Two days after Israel proclaimed its independence in May 1948, Prime Minister David ben-Gurion appointed Yisrael Amir as the first commander of the newly created Israeli Air Force. With Israel facing a huge Arab attack from Lebanon, Syria, Iraq, Transjordan, and Egypt, Amir hurried off to Europe to acquire fighter planes to aid Israel's tiny force, which was only eight planes strong. He bought 25 decommissioned German Messerschmitt 109 fighters from Czechoslovakia, and four B-17 Flying Fortress bombers from Florida. When the planes finally arrived in Israel in late May, they went off on the air force's first fighting mission at a place now known as Gesher Ad Halom (Until Here).
Amir, a Russian immigrant who moved to Mandatory Palestine in 1923, was also responsible for developing the air force's intelligence and constructing new airfields. After his arrival to Israel, he became a farmer and joined the Haganah, the precursor to the Israel Defense Forces. He was later made a field commander in Jerusalem in 1946, and before Israel declared its independence, Amir left for Europe in February 1948 to train thousands of young Holocaust survivors and refugees to fight on behalf of the Jewish homeland.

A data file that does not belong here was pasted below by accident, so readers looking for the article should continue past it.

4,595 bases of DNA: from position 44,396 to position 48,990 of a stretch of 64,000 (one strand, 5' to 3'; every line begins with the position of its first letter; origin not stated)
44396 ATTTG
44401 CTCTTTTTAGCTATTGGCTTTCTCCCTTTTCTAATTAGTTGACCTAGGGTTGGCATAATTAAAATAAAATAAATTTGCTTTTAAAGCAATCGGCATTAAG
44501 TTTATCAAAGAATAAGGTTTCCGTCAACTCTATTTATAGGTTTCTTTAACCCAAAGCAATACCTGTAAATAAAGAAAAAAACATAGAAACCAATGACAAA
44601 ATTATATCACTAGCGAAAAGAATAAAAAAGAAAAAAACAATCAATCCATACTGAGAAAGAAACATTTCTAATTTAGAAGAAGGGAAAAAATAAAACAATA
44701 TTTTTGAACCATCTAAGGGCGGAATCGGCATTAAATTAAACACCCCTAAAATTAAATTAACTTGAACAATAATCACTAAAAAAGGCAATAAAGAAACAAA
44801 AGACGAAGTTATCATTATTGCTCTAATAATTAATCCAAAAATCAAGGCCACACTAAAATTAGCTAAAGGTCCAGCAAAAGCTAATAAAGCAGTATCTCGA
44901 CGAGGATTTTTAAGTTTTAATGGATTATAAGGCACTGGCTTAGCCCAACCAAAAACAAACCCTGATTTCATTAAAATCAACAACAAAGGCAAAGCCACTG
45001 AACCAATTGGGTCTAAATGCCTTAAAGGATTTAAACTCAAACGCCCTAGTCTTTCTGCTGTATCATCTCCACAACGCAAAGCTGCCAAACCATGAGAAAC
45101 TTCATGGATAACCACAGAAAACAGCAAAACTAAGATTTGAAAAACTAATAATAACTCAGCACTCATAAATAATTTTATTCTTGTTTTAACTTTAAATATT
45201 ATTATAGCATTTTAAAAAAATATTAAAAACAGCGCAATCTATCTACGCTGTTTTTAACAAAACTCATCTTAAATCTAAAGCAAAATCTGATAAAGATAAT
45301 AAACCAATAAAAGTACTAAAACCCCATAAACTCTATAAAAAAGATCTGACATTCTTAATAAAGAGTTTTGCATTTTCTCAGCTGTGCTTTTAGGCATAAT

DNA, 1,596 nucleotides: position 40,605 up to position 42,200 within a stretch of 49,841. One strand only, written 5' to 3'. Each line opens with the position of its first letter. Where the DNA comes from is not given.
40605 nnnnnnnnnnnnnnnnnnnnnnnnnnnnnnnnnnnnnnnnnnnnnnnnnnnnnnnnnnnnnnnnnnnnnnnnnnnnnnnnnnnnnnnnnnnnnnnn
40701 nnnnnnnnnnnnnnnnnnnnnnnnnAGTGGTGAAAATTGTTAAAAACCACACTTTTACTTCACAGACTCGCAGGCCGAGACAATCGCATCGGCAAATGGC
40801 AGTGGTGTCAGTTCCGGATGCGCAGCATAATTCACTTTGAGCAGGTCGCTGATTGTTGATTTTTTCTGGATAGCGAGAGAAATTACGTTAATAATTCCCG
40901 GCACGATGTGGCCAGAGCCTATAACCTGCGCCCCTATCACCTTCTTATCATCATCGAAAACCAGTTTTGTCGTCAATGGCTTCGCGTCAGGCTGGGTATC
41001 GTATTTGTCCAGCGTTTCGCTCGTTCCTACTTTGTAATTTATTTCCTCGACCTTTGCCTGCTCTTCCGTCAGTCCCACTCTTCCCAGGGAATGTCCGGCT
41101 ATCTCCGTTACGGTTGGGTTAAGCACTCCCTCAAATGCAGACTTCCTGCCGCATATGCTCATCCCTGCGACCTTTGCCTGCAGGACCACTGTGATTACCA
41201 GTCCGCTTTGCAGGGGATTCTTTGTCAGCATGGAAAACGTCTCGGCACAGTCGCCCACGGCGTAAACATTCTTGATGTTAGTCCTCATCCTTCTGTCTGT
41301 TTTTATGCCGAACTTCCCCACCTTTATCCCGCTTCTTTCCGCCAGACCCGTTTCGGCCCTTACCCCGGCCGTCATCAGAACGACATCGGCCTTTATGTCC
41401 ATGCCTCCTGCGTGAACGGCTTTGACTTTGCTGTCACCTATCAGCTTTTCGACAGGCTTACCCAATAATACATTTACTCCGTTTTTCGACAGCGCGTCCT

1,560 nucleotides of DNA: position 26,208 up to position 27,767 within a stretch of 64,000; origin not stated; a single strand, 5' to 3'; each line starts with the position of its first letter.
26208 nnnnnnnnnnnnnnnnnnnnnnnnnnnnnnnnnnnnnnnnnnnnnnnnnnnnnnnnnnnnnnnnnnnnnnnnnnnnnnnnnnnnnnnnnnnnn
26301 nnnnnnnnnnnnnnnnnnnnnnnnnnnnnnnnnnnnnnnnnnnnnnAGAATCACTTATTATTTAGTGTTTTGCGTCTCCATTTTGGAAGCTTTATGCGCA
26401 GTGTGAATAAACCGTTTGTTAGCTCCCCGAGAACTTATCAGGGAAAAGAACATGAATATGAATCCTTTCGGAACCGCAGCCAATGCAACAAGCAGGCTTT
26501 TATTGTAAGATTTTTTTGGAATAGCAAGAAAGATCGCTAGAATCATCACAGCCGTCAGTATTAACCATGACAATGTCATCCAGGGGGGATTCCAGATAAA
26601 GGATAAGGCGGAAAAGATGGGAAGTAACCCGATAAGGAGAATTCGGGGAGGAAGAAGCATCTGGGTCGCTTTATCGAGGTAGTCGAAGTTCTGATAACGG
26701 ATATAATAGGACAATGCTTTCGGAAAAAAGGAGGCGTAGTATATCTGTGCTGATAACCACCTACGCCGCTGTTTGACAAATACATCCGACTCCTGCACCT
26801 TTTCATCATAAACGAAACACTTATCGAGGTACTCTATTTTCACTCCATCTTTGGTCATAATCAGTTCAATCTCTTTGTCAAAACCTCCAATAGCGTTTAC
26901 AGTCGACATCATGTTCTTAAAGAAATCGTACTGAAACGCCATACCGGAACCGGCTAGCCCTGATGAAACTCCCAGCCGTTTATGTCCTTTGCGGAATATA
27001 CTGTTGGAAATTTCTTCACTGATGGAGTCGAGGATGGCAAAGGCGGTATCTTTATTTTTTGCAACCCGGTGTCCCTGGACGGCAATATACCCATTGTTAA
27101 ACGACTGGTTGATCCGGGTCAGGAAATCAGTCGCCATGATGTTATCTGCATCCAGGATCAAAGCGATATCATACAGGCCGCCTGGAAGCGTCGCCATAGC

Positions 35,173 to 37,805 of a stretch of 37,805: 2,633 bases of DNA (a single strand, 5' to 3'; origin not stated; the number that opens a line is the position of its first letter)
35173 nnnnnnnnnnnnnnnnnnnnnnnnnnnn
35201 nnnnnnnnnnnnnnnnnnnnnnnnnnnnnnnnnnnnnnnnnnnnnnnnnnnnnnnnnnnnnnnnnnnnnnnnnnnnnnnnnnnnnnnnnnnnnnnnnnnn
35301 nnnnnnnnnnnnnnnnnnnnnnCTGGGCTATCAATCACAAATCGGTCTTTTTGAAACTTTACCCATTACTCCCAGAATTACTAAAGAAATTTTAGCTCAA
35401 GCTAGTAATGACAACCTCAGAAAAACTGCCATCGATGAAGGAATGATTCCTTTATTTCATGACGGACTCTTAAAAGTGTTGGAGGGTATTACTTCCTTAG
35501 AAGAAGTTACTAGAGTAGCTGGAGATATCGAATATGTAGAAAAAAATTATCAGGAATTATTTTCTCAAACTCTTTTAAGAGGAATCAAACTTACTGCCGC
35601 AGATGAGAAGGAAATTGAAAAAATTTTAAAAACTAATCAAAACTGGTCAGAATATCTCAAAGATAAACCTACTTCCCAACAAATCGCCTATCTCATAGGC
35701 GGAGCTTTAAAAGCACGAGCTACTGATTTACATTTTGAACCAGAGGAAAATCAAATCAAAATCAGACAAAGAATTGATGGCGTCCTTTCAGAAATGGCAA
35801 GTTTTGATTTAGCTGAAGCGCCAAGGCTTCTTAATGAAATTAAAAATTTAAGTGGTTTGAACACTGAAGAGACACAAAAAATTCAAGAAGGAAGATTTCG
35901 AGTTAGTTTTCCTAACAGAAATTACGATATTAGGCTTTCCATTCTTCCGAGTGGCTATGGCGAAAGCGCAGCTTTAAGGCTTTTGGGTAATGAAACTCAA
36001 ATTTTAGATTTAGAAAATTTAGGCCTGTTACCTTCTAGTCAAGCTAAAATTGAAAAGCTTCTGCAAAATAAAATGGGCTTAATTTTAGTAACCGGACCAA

Though he only served as the Air Force commander for two months in 1948, Amir remained in the Defense Ministry until 1969. After his retirement from the Air Force, he helped govern Israel's Magen David Adom (MDA). His innovations in military and air force intelligence laid the first foundations of what was to become the most powerful and skilled air force in the Middle East.
Amir died on November 1, 2002 at age 99. Several high military officials paid tribute upon hearing news of death, including former IDF chief of staff Moshe Ya'alon and current chief Dan Halutz. The IDF stated after his death that his deeds of heroism, which guided the small air force to victory in 1948, “will remain etched on our hearts.”
Sources: Lawrence Joffe, "Israel Amir," The Guardian, (December 13, 2002); “First commander of Israel Air Force dies at 99,” Ha'aretz, (November 3, 2002); Photo courtesy of the IDF